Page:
My blog is on the subject of confused cultural identities and the struggles some face in their attempts of trying to find a balance in this multicultural, multi-dimensional lifestyle that we lead today.
I am writing from my perspective – a British born Asian. I am the eldest of nine children, my parents divorced when I was just over 2 years old and my extended numbers of younger siblings are as a result of both my parents remarrying. Growing up, one of my earliest memories stems from when I was about 4 years old. Anything behind that from as far as I am aware was never a memory. My mother’s stories of her heartache and struggles are all I have and can remember from that age upwards. That heartache she felt is something I feel and blame is a result of the South Asian culture. Times have changed yes, but that is a culture we are still brought up in today.
Many say that our people find it hard to differentiate religion with culture, but the vast difference between the to two tell me it’s not difficult, just that our people refuse to acknowledge change and prefer to be ignorant or simple mix the two up to find a ‘convenient’, ‘easy’, ‘acceptable’ and in my eyes ‘confused’ middle ground.
I never had a ‘normal’ childhood living with my stepfather and being a step child, the situation was always bought up by distant relatives and family friends at family gatherings such as funerals and weddings and questions were always asked. Curiosity of how my mother had the strength to leave and remarry with another mans child got the better of them, not only was it not the norm for a woman to do so but it was frowned upon. I found it hard to deal with being different, something that plays an enormous part in who I am today. Being different wasn’t something I wanted to talk about or even admit to myself but as I grew older and as time moved with traditions so did my outlook.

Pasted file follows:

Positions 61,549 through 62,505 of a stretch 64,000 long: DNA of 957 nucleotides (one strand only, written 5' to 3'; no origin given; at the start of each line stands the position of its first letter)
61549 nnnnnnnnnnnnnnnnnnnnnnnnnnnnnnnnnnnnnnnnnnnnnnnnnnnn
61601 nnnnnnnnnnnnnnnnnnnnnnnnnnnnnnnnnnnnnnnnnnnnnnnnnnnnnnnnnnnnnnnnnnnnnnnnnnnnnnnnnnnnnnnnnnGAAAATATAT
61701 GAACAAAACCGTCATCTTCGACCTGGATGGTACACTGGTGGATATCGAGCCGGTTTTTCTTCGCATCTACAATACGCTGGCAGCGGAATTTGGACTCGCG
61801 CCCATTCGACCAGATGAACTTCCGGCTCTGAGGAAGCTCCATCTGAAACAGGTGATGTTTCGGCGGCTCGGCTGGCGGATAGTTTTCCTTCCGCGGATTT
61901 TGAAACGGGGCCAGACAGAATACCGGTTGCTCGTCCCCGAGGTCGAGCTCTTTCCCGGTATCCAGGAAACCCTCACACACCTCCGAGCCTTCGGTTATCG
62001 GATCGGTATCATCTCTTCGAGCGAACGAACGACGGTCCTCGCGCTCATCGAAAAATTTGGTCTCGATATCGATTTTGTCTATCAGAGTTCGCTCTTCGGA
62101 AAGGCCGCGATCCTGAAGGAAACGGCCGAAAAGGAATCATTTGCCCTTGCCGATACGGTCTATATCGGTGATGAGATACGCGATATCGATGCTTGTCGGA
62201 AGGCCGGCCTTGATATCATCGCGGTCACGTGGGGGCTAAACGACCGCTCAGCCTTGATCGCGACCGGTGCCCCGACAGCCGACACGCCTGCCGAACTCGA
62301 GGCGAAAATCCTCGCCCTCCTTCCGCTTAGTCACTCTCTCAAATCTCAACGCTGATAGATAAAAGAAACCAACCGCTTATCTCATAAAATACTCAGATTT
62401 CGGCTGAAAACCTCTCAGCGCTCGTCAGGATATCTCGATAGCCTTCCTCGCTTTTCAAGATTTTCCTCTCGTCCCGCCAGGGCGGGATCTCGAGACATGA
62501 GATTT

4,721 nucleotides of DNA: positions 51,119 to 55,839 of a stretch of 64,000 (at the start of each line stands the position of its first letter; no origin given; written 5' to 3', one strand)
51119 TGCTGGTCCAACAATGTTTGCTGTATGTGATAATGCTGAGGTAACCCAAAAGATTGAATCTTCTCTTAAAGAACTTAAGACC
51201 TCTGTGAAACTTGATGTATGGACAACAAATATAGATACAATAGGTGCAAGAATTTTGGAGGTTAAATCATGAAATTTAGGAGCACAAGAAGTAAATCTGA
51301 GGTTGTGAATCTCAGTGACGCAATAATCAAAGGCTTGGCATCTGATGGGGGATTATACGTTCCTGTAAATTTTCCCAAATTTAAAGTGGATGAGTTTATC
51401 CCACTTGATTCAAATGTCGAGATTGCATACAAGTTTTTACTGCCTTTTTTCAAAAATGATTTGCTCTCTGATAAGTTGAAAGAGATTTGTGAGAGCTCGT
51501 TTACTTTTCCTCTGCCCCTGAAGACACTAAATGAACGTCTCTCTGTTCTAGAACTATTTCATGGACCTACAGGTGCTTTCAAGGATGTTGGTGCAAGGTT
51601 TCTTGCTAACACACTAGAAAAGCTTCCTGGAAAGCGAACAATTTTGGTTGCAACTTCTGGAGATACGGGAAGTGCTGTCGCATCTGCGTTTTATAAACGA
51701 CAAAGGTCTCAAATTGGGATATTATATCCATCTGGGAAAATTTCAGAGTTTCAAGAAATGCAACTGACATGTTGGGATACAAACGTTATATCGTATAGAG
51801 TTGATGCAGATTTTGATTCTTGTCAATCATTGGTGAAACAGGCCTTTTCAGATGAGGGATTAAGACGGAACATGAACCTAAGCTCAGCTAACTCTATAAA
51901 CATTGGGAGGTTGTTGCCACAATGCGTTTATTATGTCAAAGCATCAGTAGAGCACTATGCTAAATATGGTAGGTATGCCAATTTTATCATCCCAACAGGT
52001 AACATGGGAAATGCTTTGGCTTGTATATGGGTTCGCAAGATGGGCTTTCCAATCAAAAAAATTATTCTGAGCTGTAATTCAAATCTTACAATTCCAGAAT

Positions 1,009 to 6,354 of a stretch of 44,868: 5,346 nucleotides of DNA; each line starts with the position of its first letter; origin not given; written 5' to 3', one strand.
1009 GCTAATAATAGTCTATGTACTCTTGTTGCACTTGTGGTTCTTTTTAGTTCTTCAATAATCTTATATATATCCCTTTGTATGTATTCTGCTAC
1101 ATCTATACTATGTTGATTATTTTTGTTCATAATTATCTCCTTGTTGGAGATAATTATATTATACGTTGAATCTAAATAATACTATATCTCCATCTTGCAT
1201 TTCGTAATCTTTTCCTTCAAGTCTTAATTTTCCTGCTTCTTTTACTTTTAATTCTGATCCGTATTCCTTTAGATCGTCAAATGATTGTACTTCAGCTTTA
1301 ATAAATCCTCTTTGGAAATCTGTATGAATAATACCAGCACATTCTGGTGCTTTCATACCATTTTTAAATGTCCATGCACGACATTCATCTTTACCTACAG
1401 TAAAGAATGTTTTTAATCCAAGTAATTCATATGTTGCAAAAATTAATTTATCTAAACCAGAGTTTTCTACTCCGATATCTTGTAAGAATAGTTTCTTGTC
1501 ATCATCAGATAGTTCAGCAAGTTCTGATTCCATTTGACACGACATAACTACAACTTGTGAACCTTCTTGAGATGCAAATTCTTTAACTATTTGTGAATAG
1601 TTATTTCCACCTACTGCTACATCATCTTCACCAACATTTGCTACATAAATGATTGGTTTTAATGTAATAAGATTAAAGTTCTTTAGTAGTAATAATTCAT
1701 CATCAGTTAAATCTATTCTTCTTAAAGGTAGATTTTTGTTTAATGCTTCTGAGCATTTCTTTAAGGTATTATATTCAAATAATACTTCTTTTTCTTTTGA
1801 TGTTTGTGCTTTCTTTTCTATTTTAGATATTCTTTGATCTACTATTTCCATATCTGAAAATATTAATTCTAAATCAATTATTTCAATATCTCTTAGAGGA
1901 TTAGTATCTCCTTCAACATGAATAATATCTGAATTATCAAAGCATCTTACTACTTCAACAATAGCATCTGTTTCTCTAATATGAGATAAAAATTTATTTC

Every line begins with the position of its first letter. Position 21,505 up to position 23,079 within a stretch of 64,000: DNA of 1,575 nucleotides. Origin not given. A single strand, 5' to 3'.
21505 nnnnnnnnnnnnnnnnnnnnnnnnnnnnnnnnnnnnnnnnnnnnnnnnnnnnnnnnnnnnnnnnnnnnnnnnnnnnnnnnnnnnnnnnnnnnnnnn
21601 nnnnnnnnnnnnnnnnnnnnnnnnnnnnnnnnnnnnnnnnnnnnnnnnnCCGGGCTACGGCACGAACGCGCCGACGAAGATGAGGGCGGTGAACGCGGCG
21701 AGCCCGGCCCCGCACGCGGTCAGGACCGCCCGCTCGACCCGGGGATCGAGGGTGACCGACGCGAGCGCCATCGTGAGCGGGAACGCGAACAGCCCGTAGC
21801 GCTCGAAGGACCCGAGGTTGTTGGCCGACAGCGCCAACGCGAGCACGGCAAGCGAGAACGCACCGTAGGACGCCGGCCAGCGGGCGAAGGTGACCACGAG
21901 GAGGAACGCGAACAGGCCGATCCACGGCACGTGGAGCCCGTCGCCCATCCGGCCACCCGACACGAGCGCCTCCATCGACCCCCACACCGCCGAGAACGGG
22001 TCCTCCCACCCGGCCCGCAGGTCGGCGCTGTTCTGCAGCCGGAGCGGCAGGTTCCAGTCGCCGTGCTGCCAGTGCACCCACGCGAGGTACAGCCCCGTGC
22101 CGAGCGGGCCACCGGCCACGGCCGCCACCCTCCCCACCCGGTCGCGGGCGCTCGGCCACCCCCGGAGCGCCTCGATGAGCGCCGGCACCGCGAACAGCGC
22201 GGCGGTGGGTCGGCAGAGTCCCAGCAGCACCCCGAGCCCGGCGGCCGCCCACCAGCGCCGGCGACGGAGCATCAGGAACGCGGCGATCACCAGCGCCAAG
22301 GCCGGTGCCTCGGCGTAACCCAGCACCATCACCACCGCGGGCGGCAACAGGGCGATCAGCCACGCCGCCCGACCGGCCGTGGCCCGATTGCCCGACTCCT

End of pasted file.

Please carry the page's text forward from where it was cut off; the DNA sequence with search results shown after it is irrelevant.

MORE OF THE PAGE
I am completely out of touch of my heritage and have struggled to balance in a life where your independence is restricted. I find it easier to be who I am and go completely against all expectations, if I have no association with ‘my’ people, temporarily my life is easier I feel more accepted. My family environment is as far as it is accepted in to my world, a dismissive world in which I live in my bubble of protection.
Having no cultural identity and forgetting your roots…..living in city where the lifestyle is so routine, bland and mundane is it not a shame? This which may isolate me makes me no different than all the others who are in the same boat. Call me bias, ignorant or reductive for thinking this way, but surely, my personal experiences, opinions and exposure to this way of life which I am expected to adhere to will have some negative consequences in the way in which I look at it later in my life (?)
I am restless knowing that I am a disappointment to my mother in not following traditions; the same traditions that let her down. I blame others for pushing me away further than I could have ever imagined but cannot blame them for who I am, because it is because of them that I have become a strong free spirit and I would not be following my dreams today if I wasn’t.
I guess sometimes these multi-faceted cultures and practices that try to root us, lead to us rebelling and finding strength in the most unexpected of ways.
British Born Bangladeshi
And a Londoner
(Events Officer, RestlessBeings)